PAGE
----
My 1200GS retained its dignity through some fairly long and deep stretches of water. Okay, they were puddles – but big buggers – and we were ankle deep, powering through with stretches of sandy, broken roads between the water. Big fistfuls of throttle to try to unsettle the bike over the rough stuff did nothing of the sort, thanks partly to the bike’s competent electronic aids.
After this short but rude awakening, it was tarmac time. The big GS is well known for its gentlemanly nature, so I spent the next half hour trying to upset it by aiming for every tar line and imperfection I could find. The tyre certainly suits the bike with its smooth, neutral disposition, and it maintained a composed feel, rolling nonchalantly over surface fluctuations, performing just as well as any sport touring tyre I’ve tested. It was also very quiet over coarse surfaces, a bonus for long days in the saddle.
The next section was a largely dry river bed with sand, stones and small rocks. Riding Ducati’s imposing 1200 Multistrada Enduro for the first time took a fair bit of concentration as it initially feels very different to the GS. It’s big, tall and a bit of a handful, requiring plenty of precise, constant throttle to keep it from nose-diving in the sand, but not so much as to kick out the rear too drastically, which it was prone to want to do in enduro mode, finding the limit of traction at surprisingly low revs.
It was hard to tell whether the fuelling was too enthusiastic or the rear tyre out of its depth, but I decided to stay with the Duke to see how it would fare in other situations.
It improved through a stretch of faster trails with the occasional dark, wet tunnel allowing me to focus on riding faster. The tyres excelled on a three-metre-wide flat cobbled path running alongside a cycle path, allowing hard acceleration and braking without drama. Even decent lean at 100km/h on this surface was perfectly stress free, the tyres managing to iron out the harshness incredibly well.
I was on a BMW F 800 GS for the twisty run up to the volcano, which proved a bit of a revelation. What started out as a fairly sporty ride turned into a full-on peg-scraping charge to the lunch stop.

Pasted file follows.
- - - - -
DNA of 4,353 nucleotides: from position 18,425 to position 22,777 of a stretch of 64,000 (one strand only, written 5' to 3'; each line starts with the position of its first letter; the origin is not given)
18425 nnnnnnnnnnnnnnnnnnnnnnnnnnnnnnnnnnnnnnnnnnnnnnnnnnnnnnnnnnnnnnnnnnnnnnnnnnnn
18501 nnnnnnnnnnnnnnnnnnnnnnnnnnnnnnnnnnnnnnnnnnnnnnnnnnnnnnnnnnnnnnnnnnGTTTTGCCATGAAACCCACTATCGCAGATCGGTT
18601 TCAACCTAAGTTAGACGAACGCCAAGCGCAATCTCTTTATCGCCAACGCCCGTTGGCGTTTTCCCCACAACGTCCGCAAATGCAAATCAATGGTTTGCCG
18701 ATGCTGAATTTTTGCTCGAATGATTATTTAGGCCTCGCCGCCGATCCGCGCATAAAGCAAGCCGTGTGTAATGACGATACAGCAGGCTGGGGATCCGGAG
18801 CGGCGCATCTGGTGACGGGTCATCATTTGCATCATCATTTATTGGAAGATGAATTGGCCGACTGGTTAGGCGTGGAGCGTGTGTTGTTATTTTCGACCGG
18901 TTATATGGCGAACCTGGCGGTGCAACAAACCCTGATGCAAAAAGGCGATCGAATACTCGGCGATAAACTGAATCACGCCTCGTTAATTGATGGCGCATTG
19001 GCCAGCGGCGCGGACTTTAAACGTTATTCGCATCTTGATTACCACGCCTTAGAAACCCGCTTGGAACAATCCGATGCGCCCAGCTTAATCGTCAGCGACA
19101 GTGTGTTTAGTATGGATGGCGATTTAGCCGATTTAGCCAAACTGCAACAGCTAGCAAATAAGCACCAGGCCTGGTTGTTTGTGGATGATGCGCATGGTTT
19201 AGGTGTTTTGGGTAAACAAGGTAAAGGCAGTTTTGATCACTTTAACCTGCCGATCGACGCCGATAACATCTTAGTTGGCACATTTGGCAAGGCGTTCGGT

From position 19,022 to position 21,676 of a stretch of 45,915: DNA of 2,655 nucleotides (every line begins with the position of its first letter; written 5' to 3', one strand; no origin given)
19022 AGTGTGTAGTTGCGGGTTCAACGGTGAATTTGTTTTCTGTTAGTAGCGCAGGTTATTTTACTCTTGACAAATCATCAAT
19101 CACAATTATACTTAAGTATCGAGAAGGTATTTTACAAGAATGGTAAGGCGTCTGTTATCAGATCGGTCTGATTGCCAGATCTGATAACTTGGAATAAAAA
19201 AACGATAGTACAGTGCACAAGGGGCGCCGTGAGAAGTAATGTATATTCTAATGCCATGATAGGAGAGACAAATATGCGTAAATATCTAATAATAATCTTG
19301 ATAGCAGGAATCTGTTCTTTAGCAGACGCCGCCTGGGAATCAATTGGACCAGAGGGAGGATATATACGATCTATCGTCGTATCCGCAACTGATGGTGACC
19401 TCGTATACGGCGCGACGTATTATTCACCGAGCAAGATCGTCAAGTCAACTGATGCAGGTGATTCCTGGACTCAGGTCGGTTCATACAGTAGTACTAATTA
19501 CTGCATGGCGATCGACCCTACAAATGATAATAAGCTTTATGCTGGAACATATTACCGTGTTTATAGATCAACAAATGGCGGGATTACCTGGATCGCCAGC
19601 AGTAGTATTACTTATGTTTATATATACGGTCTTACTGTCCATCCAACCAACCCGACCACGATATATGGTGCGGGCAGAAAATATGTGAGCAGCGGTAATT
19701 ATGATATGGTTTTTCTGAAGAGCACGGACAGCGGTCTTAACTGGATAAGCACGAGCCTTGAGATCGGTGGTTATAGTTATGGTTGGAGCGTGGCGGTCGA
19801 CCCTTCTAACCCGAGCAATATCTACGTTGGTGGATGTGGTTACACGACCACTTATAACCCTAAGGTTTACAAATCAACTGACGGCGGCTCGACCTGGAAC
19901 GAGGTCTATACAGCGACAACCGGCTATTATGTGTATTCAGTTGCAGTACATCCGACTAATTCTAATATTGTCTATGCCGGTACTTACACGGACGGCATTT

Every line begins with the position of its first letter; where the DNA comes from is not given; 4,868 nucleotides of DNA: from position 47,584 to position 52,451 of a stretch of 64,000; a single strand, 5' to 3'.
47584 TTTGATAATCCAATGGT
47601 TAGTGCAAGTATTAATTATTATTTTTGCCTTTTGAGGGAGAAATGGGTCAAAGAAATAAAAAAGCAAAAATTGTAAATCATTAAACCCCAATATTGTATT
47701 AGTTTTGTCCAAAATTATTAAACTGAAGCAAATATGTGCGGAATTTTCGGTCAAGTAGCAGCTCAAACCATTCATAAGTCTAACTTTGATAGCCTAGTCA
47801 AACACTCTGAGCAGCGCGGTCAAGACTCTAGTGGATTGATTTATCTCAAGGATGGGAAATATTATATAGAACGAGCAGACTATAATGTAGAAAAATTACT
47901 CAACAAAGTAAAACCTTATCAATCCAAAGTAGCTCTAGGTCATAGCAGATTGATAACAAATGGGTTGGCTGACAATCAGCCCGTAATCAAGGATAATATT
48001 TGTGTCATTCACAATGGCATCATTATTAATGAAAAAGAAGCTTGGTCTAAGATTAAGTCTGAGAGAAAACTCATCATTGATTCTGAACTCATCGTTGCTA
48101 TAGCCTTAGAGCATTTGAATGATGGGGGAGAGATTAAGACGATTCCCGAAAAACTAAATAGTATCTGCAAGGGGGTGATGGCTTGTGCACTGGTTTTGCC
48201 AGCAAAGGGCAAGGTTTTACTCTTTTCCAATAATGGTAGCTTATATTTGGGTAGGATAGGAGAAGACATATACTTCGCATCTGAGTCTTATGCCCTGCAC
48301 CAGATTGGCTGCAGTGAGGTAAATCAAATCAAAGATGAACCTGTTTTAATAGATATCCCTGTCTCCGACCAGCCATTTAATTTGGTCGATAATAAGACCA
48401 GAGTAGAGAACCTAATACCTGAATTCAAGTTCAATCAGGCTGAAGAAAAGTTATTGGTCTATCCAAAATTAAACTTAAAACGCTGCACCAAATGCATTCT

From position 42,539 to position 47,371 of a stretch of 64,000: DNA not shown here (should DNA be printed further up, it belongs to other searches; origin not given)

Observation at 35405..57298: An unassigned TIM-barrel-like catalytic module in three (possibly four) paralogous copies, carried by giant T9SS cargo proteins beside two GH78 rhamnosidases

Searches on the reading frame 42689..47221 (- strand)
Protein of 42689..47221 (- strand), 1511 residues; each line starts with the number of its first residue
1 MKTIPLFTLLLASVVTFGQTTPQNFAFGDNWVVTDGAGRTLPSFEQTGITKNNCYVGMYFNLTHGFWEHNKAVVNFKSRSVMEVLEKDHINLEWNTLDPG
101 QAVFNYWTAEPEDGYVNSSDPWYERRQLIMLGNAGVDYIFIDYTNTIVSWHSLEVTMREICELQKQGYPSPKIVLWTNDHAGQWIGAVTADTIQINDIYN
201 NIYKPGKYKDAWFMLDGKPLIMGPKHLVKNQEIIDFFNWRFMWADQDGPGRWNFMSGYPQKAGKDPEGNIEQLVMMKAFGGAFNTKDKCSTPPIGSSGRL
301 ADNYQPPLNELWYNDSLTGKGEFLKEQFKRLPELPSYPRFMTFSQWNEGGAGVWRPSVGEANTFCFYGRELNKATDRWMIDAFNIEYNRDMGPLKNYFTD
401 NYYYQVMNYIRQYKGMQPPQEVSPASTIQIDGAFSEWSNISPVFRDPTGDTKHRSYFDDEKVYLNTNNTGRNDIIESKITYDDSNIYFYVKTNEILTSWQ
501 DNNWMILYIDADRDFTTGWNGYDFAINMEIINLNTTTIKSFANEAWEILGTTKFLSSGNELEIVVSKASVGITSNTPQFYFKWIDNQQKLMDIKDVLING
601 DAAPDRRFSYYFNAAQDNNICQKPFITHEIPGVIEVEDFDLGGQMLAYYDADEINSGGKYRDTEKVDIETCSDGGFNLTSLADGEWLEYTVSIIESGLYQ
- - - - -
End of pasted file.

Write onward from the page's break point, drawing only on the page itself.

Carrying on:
Despite its 21-inch front wheel, the mid-sized GS could corner as quickly as any of the bigger-engined 19-inchers. The plush suspension even worked to its benefit, allowing the bike to glide over shallow potholes and ripples that appeared unexpectedly mid-corner.
The tyres were running perfectly at maximum lean angle, despite the surface temperatures dropping steadily thanks to altitude and ice melt running across the road. But even the narrow channels of ice melt didn’t distract the tyres at full pelt; during this 20-minute blast, the Streets didn’t even hint at being pushed above their limit, which was pretty damn impressive.
Heading back down the mountain on a KTM 1090 R Adventure was slightly less straightforward. Despite behaving well during wet and dry emergency stops, the rear was a little twitchy under hard braking for sharp corners, skipping and hopping slightly – perhaps an overly keen electronics issue, rather than a genuine traction issue, as raised by another rider on the only other 1090. However, at well over 200km/h, the KTM felt planted and stable, coping well with concrete patches, sudden lane changes over white lines and cats’ eyes.
I would have liked to have tried other bikes in the river-bed section to better understand the tyre’s potential on deeper sandy, stony terrain, but the Karoo Street coped well with a variety of less demanding off-road conditions, and it is certainly capable of delivering a strong performance on dirt tracks, gravel roads and trails.
On-road performance was far better than I imagined. Grip, stability, comfort and noise levels were all exceptional, and on par with dedicated road rubber, inspiring confidence in wet and dry situations. On the whole, Metzeler has delivered an excellent tyre that could, for many dual sport riders, be a better choice than more off-road-biased alternatives.
Words Simon Bowen Photography Metzeler